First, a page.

The most terrible impression that can remain in the soul of a child from visiting the temple is a tough, aggressive, hostile attitude on the part of the temple staff, the confessor and so on. And when a child in adolescence goes into the world and there finds real courage, involvement in an affair “with fiery eyes”, genuine sacrifice, love, real mutual assistance, which he did not know in the church environment (and these qualities can even be artificially highlighted, it can be perceived through the “rose-colored glasses” of youthful romanticism): this is the worst thing that can be! Because then he has a clear aversion to the Church, an idea that everything there is false. As Vladimir Vysotsky once sang: “No! And in the Church everything is not, everything is not as it should be! ” And it is unlikely that such a person will return…
And if a child “broke free”, he sees that everything in the world is cool, but cold and empty, and at the same time compares with his previous experience and understands that it is warmer in the Church, more humane in the Church, and people don’t talk like that, don’t do such meanness to each other, and you won’t see such rage, hatred, anger, then after meeting the world his head gradually turns back towards the Church, and he thinks: “Yes, it’s better to be close to the Church!”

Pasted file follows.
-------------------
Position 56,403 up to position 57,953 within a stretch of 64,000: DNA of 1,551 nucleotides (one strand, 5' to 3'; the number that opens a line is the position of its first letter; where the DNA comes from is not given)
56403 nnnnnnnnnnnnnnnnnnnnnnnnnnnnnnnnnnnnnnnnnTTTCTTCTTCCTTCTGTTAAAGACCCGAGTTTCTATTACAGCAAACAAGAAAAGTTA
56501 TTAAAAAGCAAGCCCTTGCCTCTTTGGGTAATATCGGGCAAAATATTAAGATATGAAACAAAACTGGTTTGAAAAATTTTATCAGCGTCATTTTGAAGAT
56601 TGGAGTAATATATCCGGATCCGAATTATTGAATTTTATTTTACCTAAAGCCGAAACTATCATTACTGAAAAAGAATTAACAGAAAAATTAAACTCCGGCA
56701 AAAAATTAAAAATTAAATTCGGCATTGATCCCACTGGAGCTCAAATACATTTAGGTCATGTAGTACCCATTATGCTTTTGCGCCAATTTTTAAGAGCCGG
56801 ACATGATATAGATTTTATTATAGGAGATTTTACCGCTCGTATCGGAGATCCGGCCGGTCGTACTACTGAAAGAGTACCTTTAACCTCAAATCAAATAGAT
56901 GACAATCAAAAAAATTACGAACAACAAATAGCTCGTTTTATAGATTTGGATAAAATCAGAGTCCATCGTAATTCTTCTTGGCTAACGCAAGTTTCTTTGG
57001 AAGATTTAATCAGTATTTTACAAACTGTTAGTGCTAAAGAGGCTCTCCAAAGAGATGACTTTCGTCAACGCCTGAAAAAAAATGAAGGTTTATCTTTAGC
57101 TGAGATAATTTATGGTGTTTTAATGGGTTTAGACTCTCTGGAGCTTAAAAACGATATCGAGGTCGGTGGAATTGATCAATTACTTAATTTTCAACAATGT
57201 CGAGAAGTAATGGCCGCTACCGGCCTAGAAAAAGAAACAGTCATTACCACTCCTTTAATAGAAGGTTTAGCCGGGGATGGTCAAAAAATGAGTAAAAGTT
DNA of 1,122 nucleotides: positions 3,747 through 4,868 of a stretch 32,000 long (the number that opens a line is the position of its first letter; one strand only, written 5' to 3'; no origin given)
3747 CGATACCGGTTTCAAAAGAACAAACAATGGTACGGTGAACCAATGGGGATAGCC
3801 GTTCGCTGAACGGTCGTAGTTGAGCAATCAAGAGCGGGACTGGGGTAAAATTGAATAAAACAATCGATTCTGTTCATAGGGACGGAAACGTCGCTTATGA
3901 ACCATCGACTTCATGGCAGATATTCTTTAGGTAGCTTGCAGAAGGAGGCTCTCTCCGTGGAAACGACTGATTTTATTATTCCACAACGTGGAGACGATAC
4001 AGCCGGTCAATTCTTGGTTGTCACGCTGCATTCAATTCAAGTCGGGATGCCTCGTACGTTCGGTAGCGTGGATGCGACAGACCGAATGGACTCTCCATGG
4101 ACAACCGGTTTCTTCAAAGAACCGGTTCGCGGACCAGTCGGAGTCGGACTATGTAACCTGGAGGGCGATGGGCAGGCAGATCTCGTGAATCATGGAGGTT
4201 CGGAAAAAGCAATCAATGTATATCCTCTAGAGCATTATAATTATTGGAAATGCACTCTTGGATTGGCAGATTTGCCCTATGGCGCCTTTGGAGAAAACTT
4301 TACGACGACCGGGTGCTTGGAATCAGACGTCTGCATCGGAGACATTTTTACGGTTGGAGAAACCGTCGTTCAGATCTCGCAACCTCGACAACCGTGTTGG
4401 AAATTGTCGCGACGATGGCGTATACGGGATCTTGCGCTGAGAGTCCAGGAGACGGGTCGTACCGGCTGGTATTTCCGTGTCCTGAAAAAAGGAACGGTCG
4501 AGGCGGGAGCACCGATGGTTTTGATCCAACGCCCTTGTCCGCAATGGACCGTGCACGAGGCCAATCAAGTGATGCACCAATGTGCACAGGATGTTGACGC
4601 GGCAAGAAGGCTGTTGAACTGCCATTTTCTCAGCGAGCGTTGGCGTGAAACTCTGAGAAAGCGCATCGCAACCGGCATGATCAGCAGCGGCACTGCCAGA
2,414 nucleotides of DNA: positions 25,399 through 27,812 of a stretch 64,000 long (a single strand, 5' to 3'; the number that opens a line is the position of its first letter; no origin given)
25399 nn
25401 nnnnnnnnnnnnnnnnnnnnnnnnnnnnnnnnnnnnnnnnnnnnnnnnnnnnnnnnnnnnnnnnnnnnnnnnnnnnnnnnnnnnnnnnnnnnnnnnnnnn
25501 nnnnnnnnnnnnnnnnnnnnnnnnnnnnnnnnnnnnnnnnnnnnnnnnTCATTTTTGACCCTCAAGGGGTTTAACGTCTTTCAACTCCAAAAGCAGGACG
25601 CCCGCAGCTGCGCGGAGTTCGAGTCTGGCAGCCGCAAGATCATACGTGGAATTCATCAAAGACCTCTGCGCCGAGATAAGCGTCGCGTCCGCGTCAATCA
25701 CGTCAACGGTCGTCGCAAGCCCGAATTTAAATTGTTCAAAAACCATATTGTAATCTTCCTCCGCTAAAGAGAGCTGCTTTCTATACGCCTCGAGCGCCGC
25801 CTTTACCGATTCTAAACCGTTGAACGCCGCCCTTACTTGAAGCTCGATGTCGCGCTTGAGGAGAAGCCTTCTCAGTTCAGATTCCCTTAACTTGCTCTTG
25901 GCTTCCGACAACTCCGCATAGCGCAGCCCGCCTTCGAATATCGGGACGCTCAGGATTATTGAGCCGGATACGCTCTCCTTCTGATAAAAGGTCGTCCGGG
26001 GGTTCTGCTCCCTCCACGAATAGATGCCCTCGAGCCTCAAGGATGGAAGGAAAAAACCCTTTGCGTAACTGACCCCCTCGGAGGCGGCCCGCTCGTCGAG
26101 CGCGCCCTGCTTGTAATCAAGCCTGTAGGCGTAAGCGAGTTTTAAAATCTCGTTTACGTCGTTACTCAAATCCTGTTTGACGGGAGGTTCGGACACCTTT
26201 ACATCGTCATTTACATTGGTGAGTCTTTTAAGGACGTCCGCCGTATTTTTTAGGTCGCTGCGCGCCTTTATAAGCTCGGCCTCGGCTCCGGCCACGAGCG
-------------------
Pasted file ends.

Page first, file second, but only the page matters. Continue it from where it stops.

The Church, as Metropolitan Filaret (Vakhromeev) once said, should be filled with “eternity oxygen,” but it should also be a space of tremendous heartfelt kindness and warmth. If there is no warmth in the Church, then I do not know what it is. It is anything but not the Church as the Living Body of Christ.
– It turns out, one way or another, but the call for parents, for church servants, for parishioners is still the same: to watch, first of all, for yourself?
– Yes, but who can say to himself: “I am a good parent, I always correspond to what I say”? We need to have the courage to explain to our children that we are also imperfect, we are also in a state of struggle, we are also on the way. The only parental quality that children should never doubt is parental love. The fact that mom and dad accept them, and regardless of how they feel about the Church. Child psychologists always say: first of all, the child should understand that his parents accept him as he is – and this is the most important thing! They may disagree with something in his life, argue. But the child should have no doubt that mom and dad love him no matter how good or bad his behavior is. Love does not set any requirements and conditions. And this is where its strength manifests itself.
Translated by Alyona Malafeeva